Remembering the lives lost to COVID-19: Martin Addison, 44 , of Waldwick, N.J.

Martin Addison, 44, of Waldwick, N.J., died of COVID-19 on April 29, 2020.

He was a speech pathologist at St. Joseph's Regional Medical Center where he specialized in the evaluation and treatment of patients with swallowing difficulties.

His wife, Pamela Addison told Yahoo News he was passionate about his job and helping his patients, but she says there was nothing that he enjoyed more than his role as “Papa” to his daughter, 2, and son, 5 months.

“He was the proudest papa. He loved being a dad. From the moment Martin became a dad, he just fell into the role.” Pamela Addison said.

This is part of a Yahoo News series honoring some of the American lives lost to COVID-19. Their stories are told by family and friends, who were left to deal with their often sudden and painful deaths.

Video Transcript


PAMELA ADDISON: My name is Pamela Addison. I lost my husband Martin Addison to COVID.


Martin was 44 years old when he died. He was from England, so he had a passion for Liverpool soccer club. And we were just like, a very sports-oriented family.

He also was an avid guitar player and collector. I have a huge collection of guitars in the basement that, you know, I have to figure out what to do with. But he just loved music.

We have two children. So at the time of his death, my son was only five months, and my daughter just turned two. So he was the proudest papa there was. From the moment Martin became a dad, he just, like, fell into the role. My daughter was a daddy's girl. So he did a lot with my daughter, especially after my son was born.

Martin was a speech pathologist. So he worked with the swallowing center. So he would do assessments on people after they had strokes, oral cancer, you know, after they're taken off a trach. They would need a swallow evaluation to see what type of diet they could be on so. He was in people's faces all the time.


A few days before my daughter's second birthday, he had seen a possible COVID patient. On March 21, we had like a virtual little birthday party for our daughter. And then the next day, he felt the first symptom, which was like a cough.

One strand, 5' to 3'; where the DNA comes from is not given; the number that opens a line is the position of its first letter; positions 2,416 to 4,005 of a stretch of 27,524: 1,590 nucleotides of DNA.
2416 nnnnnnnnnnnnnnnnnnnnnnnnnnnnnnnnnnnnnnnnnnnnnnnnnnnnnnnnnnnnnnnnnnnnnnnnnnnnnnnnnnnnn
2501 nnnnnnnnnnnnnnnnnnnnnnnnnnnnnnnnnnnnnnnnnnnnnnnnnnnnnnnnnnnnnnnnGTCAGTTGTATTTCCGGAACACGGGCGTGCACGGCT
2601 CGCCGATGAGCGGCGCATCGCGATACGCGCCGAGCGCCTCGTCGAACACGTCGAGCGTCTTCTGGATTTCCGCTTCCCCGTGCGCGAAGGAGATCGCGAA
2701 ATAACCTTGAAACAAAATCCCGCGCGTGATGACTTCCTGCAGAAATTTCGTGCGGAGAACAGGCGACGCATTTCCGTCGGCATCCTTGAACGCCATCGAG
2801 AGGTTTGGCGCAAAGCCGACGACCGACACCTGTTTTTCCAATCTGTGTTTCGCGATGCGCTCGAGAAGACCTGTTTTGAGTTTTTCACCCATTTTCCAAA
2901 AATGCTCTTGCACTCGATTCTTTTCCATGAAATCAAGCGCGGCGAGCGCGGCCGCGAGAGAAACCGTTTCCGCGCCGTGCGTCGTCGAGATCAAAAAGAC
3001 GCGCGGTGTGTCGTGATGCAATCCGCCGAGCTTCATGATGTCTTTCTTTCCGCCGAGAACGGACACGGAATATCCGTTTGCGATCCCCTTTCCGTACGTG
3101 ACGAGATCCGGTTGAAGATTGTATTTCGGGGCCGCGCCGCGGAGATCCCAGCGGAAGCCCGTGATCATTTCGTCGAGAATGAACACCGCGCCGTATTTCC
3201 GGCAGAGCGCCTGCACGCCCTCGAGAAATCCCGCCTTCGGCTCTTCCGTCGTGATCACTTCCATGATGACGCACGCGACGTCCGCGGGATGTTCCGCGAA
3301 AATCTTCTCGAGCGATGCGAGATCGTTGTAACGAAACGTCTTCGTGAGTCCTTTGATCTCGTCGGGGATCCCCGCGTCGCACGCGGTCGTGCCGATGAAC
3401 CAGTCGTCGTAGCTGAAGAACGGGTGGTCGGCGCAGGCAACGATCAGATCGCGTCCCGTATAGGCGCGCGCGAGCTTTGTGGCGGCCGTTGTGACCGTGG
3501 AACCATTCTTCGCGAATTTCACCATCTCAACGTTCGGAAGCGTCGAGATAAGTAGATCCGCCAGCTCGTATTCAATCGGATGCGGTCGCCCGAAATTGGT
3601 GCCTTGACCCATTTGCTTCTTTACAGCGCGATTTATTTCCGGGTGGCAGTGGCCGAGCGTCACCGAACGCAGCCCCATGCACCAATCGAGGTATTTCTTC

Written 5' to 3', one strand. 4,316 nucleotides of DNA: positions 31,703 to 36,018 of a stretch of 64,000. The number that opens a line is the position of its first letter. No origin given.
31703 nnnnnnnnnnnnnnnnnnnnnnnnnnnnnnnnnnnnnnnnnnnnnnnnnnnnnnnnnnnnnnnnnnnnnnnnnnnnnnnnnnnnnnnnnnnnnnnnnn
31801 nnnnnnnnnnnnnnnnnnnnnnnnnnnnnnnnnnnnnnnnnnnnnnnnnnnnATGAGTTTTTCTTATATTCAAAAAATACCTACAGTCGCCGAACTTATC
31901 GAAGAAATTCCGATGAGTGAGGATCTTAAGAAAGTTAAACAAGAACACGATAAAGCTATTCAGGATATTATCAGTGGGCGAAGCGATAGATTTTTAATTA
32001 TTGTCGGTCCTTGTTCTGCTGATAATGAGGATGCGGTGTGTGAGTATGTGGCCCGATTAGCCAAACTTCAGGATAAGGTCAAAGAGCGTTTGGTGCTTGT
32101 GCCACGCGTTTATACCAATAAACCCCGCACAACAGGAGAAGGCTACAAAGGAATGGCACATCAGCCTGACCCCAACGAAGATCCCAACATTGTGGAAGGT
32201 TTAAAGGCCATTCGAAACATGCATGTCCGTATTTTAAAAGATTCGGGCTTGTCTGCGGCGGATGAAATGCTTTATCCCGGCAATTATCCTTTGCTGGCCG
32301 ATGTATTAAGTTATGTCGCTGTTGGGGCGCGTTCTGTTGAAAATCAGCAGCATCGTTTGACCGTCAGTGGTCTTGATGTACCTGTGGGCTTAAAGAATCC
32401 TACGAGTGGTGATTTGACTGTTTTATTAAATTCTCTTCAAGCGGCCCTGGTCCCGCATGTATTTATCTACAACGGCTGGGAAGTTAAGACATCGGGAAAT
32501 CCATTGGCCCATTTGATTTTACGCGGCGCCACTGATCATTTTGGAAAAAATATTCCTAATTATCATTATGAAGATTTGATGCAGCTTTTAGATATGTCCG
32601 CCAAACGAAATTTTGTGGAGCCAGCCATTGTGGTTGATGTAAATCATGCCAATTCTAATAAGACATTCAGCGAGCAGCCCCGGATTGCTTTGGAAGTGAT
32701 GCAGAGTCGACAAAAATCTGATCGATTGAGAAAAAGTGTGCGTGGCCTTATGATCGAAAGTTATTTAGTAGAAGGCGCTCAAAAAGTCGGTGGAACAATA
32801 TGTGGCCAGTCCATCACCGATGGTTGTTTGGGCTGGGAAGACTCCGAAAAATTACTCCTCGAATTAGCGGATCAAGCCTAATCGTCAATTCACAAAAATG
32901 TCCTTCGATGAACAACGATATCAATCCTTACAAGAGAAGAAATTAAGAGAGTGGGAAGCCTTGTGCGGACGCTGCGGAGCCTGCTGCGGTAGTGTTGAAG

I mean, like, he's had a cough before. So I wasn't too worried, although in the back of my mind he might have seen COVID-positive patient. So the next few days, he just had the cough. And he called out from work because he didn't want to expose anyone in case it was COVID. And then a few days later, we got the positive result.

And I feel like after the positive result, he kind of like did like a downward spiral like, not wanting to eat. He never lost his sense of smell or taste. And his fever was really high, but he just didn't want to eat. Drinking was really hard for him, and he just, like, slept all day.

April 2, he had another TeleMed appointment. And basically, he put it on speakerphone so I could hear it from the room he was isolating in. And the doctor was just saying that COVID was running its course, and he should start feeling better soon.

And I feel like within eight hours is when I heard him gasping for air. And I ran to the door, and I asked him if he could breathe. And it was the first time because I asked them every day. It was the first time he couldn't even answer me. He was just gasping.

And so I knew I had to call 911. And they took Martin down. I was holding our five-month-old son at that point. I whispered-- like, mouthed, I guess, I love you. I saw him get into the ambulance, and that was the last time I saw him.


I guess I was shocked. That I was like, how am I young widow? Why is this happening to me? And the other two thoughts were like, how am I going to tell my daughter that her papa's not coming home? And what am I going to do so my son knows who his papa was?


When they go to bed, after we read our books, Elsie will go bring the picture of us as a family to Graham and say, Graham, kiss Papa. And then Elsie will kiss Papa. And then at night, when I'm putting my daughter to bed, the last thing she does is kiss Papa's picture good night before I put her down. So we are always saying goodnight to Papa.

It's important because he was part of bedtime routine. So it's just a continuation of doing it. When they're kissing him goodnight, he's present, you know? And we talk-- and they'll know that he's in heaven looking over them.


Suddenly, more women were like, oh, my gosh, this is my story. I thought I was all alone. And women, and men, think they're still alone in being a young widow or widower with young children. So that's why I created the group because we need to come together and support each other and help each other navigate this unexpected journey we're on.

I want people to know that this virus is very real, and it really doesn't care who you are. My husband was young and healthy. I'm tired of hearing that it's only the elderly and people with pre-existing conditions.

That's not the case. Young, healthy people are dying. Children are dying. And I feel that that needs to get into people's head that this virus can kill you, and it does not discriminate.